Every now and then, a film comes along that defies everything that came before. When Jordan Peele’s Get Out released in 2017, it wasn’t a film that drew immediate comparison to predecessors. Rather than being a this-film-meets-that-film-with-a-twist-of-this-other-thing, Get Out was the singular kind of of-the-moment film that created its own derivatives.
It’s an incredible, if not impossible, starting point for a director, and one continued by his follow-up, Us. Fans of Peele’s are likely, then, to be surprised by his newest effort, Nope. Jaws, Tremors, Close Encounters of the Third Kind, Signs – it’s easy to throw around big-name blockbuster comparison points for Nope, which might be the biggest twist of them all for a film wrapped in puzzle-box trailers. Instead of creating something wholly novel, Peele creates his most technically ambitious film yet by following in the treads of and paying homage to classic blockbusters.
Nope opens with two seemingly unrelated events: the aftermath of a deadly animal attack on a 90s sitcom set, and a dangerous rain of small metal objects falling from the sky. Through the 2-ish hours that follow, the film slowly unravels the connections between these events and the people who experienced them. One of those people is OJ Haywood (Daniel Kaluuya), who runs a family business of training horses and renting them out for film stunts. OJ and his sister Emerald (Keke Palmer) are already struggling to keep the family business going when a series of strange events begin to plague their family ranch. What’s a bad miracle, he asks his sister – they got a word for that?
It’s not a big reveal, if you’ve seen the trailers, to say the bad miracle that haunts the Haywoods takes the form of an unidentified flying object. But this isn’t your run-of-the-mill save the earth from annihilation kind of sci-fi film. Instead of trying to kill or befriend or “beat” the aliens, OJ and Emerald become hell-bent on capturing photographic evidence of this flying phenomenon. This time, it’s not federal agents in black suits swirling around the periphery of the plot and threatening to seize control from our protagonists, but paparazzi wielding video cameras. It’s a fairly straightforward subversion of the genre, but one that feels somehow more socially relevant. Throughout their efforts to capture the UFO on film, Nope explores the way film and social media have monetized the nature of relevance, and even the act of experience. Digital discovery remains the last great frontier.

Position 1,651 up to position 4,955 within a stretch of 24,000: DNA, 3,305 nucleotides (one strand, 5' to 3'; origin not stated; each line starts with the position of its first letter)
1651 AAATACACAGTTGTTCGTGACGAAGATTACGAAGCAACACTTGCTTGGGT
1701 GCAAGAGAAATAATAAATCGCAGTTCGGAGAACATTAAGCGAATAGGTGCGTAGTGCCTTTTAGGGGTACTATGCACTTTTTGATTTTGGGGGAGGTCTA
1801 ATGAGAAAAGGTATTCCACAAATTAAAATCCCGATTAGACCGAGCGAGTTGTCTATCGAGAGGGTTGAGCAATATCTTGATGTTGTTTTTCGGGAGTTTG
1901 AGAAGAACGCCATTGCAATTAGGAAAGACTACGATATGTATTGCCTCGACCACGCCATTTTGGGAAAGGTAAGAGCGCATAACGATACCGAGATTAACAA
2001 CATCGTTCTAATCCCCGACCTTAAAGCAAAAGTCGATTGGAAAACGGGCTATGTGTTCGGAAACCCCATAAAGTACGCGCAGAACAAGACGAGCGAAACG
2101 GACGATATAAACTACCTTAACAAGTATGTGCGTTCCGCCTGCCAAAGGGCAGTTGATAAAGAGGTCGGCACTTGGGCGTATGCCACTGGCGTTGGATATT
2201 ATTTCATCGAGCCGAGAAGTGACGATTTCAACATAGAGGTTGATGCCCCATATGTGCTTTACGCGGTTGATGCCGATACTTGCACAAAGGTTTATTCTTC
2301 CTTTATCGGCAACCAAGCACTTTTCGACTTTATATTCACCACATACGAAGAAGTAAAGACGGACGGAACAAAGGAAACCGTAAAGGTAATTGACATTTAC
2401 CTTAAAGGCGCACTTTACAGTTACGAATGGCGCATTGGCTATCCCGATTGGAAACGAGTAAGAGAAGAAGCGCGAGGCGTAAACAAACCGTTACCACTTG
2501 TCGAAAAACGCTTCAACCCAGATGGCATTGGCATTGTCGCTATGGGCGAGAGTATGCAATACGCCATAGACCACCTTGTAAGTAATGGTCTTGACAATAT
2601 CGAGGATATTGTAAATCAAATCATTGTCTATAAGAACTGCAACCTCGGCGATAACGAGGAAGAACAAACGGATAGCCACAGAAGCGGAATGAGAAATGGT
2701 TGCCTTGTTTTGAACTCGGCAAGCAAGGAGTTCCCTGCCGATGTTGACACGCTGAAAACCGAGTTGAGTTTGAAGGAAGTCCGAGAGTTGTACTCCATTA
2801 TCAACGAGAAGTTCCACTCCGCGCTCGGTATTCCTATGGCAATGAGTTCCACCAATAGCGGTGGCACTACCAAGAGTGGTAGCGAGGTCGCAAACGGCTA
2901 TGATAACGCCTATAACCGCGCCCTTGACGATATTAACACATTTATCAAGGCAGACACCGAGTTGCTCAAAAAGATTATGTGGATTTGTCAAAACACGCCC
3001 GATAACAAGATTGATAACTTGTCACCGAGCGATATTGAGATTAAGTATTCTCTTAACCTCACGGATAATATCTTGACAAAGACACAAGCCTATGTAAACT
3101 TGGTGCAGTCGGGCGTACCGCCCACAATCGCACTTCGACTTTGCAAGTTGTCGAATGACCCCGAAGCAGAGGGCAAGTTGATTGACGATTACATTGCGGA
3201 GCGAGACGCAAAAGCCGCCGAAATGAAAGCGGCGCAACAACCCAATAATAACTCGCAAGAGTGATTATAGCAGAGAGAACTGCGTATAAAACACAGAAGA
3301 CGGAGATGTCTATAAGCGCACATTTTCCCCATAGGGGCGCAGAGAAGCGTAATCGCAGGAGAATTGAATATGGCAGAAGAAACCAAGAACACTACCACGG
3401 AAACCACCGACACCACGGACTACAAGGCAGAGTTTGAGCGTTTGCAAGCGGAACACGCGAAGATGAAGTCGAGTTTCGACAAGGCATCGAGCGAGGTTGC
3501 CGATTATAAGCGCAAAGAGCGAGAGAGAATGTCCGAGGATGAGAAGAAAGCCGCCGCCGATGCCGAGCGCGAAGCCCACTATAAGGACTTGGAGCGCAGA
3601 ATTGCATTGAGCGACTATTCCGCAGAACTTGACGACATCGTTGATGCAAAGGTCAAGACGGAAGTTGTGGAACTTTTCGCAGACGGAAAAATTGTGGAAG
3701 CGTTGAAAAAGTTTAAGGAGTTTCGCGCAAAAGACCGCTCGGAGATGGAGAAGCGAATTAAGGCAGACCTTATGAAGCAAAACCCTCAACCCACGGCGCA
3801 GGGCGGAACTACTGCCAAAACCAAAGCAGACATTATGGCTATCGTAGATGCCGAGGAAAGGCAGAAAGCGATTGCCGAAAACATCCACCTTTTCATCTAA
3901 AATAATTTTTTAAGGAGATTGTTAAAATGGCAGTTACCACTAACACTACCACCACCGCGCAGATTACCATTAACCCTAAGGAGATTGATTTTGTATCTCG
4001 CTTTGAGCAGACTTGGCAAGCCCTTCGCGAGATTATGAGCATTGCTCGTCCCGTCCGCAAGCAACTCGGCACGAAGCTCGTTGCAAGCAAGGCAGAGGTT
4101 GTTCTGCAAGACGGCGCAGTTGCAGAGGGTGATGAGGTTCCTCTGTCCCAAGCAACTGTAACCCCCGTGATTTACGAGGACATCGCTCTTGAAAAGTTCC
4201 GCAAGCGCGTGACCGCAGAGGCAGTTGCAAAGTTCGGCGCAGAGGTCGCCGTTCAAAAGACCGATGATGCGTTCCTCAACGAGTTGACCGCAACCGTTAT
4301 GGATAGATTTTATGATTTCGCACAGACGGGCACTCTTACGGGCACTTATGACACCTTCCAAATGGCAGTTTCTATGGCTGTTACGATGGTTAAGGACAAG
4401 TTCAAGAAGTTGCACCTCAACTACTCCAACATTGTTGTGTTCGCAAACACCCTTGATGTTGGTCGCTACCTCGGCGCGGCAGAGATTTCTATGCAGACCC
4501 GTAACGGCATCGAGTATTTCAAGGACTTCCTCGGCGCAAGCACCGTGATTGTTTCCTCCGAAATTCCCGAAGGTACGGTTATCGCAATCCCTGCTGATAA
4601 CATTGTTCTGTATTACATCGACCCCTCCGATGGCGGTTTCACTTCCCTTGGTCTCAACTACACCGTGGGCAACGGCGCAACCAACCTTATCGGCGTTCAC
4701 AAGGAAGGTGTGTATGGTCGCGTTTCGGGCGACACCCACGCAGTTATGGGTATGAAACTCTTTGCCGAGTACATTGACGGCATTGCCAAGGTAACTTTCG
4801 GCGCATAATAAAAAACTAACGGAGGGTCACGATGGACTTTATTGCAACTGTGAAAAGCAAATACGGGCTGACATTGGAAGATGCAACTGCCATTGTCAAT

Horror as a vehicle for processing trauma and framing societal ills is nothing new, but the number of A24-styled horror vehicles populating screens over the last few years has become overwhelming. So it was a refreshing change to see Peele stretch himself into a new and different style of filmmaking, fueled by his biggest budget yet and powerhouse cinematographer Hoyte van Hoytema.
And once again, Peele’s film comes at a critical moment that feels almost supernaturally precognitive. As Disney and other studios pivots towards streaming vehicles and middling blockbuster fare and the world continues to wrestle with a pandemic that just won’t stop, theaters face a question of life or death. Nope joins a slate of films this year like Top Gun: Maverick, Everything Everywhere All at Once, and presumably the forthcoming Avatar 2, that make a case for the movies-as-a-thrill-ride argument, one that demands as big a screen as possible.
Though Nope effectively evokes and even revives the kind of big, unfettered IP blockbuster we’ve all been missing, it doesn’t do so without a few rough edges, the primary one being that of editing. The way the film is woven together enhances the feeling of mystery around it, but that mystery is sometimes detrimental. There are at least 2 or 3 minor plot points that became bigger questions in my mind, not because they were important, but only because they way they were shown on screen led to unnecessary confusion. And although Palmer is the bright standout in an overall solid cast, Kaluuya’s intentionally understated performance in the role of OJ doesn’t always feel big enough to match the kind of massive blockbuster he’s in. And lastly, the ensemble of supporting characters also feels a little unbalanced, with Steven Yeun’s Ricky sometimes threatening to steal the show, and other characters, like Brandon Perea’s Angel, feeling paper-thin.
Still, I’d consider Nope to be a big swing and a solid hit. It’s a pure white-knuckle form of spectacle and thrill, enveloping its audience in its sweeping cinematography, immersive sound design, and haunting score. That it can graft some clever commentary on top of this vehicle without being bogged down in metaphors and meaning, something I’d argue was a detriment to Us, is an exercise in the art of restraint.
From a filmmaker as innovative as Peele, a big-budget sci-fi blockbuster almost feels like a risk, particularly given the industry’s approach of handing IP like Star Wars to up-and-coming filmmakers and then seizing control back when things don’t go as planned. With Us, Peele successfully made the transition from one-hit-wonders to directors with a cemented style and brand. With Nope, Peele is on the verge of joining a small and exclusive club of directors whose own names, rather than that of decades-old characters, are enough to pack a theater.